(Digression: What's so bad about bribery anyway? You know, in some countries, bribery is such the everyday occurrence, that people are allowed to claim bribes as a legitimate expense on tax forms. Seriously! End of digression.)
Anyway, today, said minion asked said Solipsist, "How do you like the muffins?"
The Solipsist, in a bit of a rush and admittedly a bit punchy, heard "How do you like my face?"
Thinking this was an odd question and richly deserving of a snarky answer, YNSHC replied, "Your face? It's no worse than usual, I suppose."
Clarifications followed, and a good laugh was had by all. (And, yes, the next time the minion offers muffins, the Solipsist WILL be sure to run a tox screen on them before ingesting).
This got YNSHC thinking about the phenomenon of mishearing. We all have our favorite examples. From pop music, of course, you have "'Scuse me, while I kiss this guy" and "There's a bathroom on the right." Once, YNSHC was having dinner with some friends at a semi-trendy New York restaurant. One friend, speaking about the restaurant and its famous clientele, pointed at a booth and said, "I once saw Dennis Miller over there." What the rest of the table heard, though, was, "[mumble, mumble] Juan is smelly over there." It was one of those great you-had-to-be-there moments, but the rest of the table convulsed with laughter for the next three courses.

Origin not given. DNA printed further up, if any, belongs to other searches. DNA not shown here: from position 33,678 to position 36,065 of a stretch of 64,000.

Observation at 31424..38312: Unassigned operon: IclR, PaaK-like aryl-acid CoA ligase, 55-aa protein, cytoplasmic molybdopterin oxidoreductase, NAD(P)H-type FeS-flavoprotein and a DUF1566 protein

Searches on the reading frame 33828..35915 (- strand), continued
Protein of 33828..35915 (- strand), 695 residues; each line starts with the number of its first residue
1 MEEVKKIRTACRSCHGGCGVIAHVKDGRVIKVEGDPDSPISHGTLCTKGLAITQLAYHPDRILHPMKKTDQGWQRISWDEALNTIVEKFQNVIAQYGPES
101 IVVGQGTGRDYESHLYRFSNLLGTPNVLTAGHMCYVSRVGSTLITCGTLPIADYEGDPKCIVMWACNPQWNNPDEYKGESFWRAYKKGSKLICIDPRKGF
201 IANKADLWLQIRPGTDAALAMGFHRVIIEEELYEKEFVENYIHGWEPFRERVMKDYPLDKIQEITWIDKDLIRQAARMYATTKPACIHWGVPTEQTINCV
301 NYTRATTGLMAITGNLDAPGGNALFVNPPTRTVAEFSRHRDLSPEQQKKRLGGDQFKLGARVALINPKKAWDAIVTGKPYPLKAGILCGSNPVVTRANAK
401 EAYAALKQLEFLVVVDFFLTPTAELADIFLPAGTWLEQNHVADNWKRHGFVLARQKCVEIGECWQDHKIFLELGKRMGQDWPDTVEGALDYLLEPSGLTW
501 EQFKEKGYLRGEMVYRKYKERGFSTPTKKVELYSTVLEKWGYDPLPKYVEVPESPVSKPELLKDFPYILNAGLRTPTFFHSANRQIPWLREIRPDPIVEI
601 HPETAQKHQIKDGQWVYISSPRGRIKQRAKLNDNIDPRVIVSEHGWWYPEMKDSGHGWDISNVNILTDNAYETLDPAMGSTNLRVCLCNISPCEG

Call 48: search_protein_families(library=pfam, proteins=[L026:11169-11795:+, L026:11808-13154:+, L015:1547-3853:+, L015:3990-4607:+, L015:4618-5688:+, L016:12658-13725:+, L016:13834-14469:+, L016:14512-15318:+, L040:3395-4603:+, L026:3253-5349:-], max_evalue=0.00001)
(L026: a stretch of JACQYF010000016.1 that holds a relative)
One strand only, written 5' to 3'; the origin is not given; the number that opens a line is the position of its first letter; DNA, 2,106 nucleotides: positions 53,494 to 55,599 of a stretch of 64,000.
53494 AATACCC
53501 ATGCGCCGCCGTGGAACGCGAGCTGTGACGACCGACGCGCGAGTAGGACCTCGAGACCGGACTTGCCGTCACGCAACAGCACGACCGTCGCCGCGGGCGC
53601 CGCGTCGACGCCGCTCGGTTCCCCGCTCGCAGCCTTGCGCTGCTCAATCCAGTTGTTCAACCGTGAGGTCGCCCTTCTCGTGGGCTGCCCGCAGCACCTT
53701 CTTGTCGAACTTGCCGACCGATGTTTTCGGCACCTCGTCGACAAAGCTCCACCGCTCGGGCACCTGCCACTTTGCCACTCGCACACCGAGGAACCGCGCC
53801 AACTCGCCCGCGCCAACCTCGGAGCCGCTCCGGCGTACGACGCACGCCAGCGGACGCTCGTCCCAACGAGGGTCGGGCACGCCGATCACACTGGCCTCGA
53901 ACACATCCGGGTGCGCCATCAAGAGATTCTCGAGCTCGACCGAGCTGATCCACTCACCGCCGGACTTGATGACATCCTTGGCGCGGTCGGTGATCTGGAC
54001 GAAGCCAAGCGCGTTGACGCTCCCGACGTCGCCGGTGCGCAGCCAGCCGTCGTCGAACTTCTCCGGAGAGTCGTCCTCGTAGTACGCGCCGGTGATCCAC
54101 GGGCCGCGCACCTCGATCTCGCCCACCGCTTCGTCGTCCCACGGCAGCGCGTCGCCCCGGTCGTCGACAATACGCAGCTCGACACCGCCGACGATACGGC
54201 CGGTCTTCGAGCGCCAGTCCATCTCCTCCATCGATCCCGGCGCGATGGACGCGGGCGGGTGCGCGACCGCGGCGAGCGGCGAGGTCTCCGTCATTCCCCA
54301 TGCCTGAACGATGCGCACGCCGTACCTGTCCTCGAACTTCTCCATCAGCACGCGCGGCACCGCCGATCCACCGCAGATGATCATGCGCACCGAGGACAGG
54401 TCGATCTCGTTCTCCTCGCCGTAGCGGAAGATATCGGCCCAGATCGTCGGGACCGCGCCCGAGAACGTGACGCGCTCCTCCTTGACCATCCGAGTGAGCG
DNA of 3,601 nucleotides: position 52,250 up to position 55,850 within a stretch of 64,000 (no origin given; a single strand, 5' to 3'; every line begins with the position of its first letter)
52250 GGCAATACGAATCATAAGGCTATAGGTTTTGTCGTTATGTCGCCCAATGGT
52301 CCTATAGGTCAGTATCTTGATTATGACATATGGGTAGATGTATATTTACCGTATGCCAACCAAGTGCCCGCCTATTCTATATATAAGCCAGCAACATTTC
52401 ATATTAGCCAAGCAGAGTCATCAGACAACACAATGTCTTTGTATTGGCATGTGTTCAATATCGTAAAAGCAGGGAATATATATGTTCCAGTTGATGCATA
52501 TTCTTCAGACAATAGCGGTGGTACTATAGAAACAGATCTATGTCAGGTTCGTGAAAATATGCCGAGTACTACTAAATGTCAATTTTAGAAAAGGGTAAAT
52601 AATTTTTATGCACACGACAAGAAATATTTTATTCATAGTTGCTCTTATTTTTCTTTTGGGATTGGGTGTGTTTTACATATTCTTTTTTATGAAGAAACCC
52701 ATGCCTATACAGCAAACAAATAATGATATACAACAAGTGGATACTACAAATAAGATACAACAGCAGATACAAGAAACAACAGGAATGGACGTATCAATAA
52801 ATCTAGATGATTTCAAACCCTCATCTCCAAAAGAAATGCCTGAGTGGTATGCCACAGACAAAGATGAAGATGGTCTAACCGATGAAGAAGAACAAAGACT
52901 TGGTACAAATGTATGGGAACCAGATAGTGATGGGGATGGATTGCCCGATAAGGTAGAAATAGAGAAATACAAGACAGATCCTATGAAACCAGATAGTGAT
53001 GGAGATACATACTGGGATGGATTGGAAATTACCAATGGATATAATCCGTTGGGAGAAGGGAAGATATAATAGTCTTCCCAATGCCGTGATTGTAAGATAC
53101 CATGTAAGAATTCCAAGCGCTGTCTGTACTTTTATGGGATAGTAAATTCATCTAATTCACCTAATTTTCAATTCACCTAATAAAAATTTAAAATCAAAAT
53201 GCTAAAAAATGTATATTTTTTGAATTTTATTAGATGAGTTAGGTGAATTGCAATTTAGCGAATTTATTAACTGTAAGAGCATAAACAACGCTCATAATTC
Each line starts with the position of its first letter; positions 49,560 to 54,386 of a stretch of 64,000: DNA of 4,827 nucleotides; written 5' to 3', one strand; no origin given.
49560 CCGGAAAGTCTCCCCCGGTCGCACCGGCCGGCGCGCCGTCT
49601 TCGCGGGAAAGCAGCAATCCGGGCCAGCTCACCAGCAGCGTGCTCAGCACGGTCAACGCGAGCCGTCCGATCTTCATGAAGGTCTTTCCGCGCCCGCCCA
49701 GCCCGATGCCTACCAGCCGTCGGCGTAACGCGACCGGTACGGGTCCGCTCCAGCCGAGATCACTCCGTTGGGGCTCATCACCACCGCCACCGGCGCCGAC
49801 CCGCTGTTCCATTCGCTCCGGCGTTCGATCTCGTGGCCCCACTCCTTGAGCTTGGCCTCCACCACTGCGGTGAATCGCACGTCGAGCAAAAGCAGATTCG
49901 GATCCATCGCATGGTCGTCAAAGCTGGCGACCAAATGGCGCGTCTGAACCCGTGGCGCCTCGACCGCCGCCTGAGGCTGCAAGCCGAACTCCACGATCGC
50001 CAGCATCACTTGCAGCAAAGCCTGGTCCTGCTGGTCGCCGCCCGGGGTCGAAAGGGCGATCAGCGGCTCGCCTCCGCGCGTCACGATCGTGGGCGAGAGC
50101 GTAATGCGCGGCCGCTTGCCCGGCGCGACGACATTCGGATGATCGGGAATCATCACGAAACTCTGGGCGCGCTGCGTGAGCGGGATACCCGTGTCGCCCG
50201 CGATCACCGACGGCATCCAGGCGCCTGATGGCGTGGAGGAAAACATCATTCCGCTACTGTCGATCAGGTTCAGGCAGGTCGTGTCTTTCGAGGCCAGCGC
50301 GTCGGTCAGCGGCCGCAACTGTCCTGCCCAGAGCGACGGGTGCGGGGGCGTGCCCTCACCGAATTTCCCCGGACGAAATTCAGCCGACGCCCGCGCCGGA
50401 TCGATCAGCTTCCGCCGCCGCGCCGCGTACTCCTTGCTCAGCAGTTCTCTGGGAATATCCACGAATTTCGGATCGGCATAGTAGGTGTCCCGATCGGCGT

What causes these moments of aural dyslexia? Obviously, unfamiliar accents and failure to enunciate are culprits. That explains WHY people don't always understand what is being said to them. But what fascinates the Solipsist is the automatic impulse to translate. That is, we don't hear NOTHING when we mishear; we hear SOMETHING, and our brains quickly convert what we've heard into something resembling a coherent (if odd) message. Even though there was no "Juan," three people--without discussing it amongst themselves--translated a mumbled statement into a judgment on this non-person's hygiene. Even though the minion had no reason to ask his boss about his face, the boss--rather than hearing "nothing" or just coming to the realization that he had not heard--"heard" the odd question.
Our brains' need for order is apparently so great that they will impose order on not just the disorderly, but on the thoroughly order-less. It supports the idea that there is no objective reality, only a series of random events with order imposed by these wonderful little computers in our heads.
Maybe the Solipsist is just reading too much into things. But that kind of proves the point, no?